The MoSCoW method (Must-Have, Should-Have, Could-Have, and Won’t-Have)

Opportunity Scoring

💡 Tip 3: Document Discussions, Questions, and Decisions

Ever have a client furiously claim you left out a key feature? Even though you have no recollection of ever hearing them mention wanting it before? 

That’s the risk you take when you don’t document everything. 

At Tara, we make sure to document every discussion, question, and decision right from the requirements stage. Doing so provides context around our features list, eliminates ambiguity for everyone and helps lead discussions around backlog grooming and prioritization. 

Any time a stakeholder requests a change to your backlog or the priority of items, record it somewhere you can easily find it later. Simply recording questions, requests, demands, and discussions will save your whole team a lot of headaches as the project progresses. 

You’ll never again have to worry about a feature being missed. And if a client (or other stakeholder) insists they’ve already asked for something, you’ll have solid proof to support whether they actually did or not.  

Using a collaboration software like Slack can help you record and store all of your conversations in a central location. Just make sure the tool you select lets you organize discussions, has an easy-to-use search function and doesn’t delete your history after a certain point (the free version of Slack limits your access to past messages!) 

If you’re new to sprint planning, keep in mind that things won’t always go smoothly, especially in the beginning –- we know this from experience. Your product backlog will never be perfect right off the bat, which is why it’s so critical to refine it and groom it as you go.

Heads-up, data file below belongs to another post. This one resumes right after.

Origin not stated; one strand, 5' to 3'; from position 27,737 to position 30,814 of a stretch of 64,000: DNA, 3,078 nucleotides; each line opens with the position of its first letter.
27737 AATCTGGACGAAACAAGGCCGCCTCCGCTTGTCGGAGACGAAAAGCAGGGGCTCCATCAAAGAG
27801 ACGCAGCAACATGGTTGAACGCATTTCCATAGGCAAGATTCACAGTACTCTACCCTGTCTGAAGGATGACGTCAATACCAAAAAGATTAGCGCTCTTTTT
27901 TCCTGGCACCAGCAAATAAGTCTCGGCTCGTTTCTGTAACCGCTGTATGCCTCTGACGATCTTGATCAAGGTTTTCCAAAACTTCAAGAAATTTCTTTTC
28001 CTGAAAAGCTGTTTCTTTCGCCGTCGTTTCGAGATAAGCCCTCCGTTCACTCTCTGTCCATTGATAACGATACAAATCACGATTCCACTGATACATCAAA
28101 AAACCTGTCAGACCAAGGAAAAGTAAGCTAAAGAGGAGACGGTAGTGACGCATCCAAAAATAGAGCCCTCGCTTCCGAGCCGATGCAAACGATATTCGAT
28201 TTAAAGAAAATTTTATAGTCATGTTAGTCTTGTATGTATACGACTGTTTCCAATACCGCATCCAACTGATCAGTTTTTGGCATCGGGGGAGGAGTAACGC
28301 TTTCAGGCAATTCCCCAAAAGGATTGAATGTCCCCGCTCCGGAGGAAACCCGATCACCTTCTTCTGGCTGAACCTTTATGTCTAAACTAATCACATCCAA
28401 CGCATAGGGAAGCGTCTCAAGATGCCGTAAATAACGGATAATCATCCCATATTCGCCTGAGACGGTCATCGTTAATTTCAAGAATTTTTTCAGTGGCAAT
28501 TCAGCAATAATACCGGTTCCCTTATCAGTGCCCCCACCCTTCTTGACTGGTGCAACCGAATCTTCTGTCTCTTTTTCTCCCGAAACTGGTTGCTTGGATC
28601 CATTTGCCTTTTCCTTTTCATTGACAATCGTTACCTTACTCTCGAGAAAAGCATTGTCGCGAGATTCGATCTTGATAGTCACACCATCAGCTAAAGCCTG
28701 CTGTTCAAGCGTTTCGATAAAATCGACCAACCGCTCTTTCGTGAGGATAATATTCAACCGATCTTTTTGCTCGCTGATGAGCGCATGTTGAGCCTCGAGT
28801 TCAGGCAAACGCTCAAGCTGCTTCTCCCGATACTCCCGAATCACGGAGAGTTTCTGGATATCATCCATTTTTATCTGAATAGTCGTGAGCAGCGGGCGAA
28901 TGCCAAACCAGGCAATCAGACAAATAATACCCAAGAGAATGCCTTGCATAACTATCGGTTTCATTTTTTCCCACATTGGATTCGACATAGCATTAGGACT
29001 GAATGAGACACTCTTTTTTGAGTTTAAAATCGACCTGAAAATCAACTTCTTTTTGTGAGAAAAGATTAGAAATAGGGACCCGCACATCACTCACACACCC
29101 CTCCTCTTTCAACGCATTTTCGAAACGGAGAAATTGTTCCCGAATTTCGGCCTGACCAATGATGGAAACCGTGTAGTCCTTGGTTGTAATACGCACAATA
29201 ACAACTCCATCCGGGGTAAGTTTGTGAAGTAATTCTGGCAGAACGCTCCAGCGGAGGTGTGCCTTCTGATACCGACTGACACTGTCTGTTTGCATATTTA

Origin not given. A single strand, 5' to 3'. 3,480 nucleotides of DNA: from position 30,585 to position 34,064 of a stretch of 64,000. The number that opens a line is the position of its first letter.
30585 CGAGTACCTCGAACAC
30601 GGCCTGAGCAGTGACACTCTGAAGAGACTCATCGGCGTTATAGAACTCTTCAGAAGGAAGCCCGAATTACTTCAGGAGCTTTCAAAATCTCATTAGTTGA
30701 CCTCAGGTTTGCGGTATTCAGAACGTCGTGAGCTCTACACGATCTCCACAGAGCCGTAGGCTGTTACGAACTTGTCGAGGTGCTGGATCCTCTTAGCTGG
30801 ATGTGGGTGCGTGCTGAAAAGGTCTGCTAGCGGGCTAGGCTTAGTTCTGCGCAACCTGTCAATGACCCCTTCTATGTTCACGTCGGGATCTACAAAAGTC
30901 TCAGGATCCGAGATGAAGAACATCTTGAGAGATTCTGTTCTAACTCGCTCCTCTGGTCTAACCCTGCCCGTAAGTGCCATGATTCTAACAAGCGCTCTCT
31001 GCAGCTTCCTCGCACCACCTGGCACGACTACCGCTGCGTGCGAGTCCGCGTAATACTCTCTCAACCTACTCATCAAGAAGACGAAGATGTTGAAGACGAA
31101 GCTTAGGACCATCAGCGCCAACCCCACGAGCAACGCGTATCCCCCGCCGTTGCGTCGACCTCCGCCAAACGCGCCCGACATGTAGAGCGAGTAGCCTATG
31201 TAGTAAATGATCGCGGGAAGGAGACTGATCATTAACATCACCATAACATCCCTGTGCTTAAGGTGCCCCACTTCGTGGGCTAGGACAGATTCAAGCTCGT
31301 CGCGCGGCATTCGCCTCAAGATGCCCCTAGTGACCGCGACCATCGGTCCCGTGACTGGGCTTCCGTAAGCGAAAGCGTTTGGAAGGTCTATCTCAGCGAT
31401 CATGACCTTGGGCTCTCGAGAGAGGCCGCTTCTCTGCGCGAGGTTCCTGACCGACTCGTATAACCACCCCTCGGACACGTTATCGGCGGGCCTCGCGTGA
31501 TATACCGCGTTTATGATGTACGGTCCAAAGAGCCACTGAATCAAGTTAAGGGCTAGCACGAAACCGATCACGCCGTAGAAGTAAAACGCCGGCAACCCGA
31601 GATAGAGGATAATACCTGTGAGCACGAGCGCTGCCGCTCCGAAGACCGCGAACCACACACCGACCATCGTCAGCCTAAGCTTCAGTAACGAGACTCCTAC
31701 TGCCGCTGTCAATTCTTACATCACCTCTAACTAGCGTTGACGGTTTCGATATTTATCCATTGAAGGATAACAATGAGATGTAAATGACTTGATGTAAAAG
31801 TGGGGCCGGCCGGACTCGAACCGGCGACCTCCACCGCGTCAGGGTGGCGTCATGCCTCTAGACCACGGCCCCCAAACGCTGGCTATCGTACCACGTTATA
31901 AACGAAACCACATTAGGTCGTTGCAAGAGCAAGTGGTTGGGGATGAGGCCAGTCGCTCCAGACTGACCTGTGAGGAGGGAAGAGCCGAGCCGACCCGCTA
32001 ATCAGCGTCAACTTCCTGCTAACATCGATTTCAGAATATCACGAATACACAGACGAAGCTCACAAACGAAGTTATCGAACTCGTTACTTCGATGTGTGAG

Focus on selecting the right Product Owner and capturing all the essential features and tasks. Work on detailing the high priority items without worrying too much about those further down the list. Prioritizing work consistently, using a metric and categorizing items, especially on a large backlog, to help you sort and review it. And have regular pre-planning meetings to modify the backlog based on changes and new info. 

Want more help refining and grooming your backlog for optimal sprint planning? Check out Tara – the smart and free alternative to Jira. Our sprint management software can help you keep your backlog healthy, improve your sprint planning, and increase velocity. Get free access here.
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Building things at Tara.ai
YCombinator W15 Alum. Forbes 30 under 30 Enterprise Tech. #legolife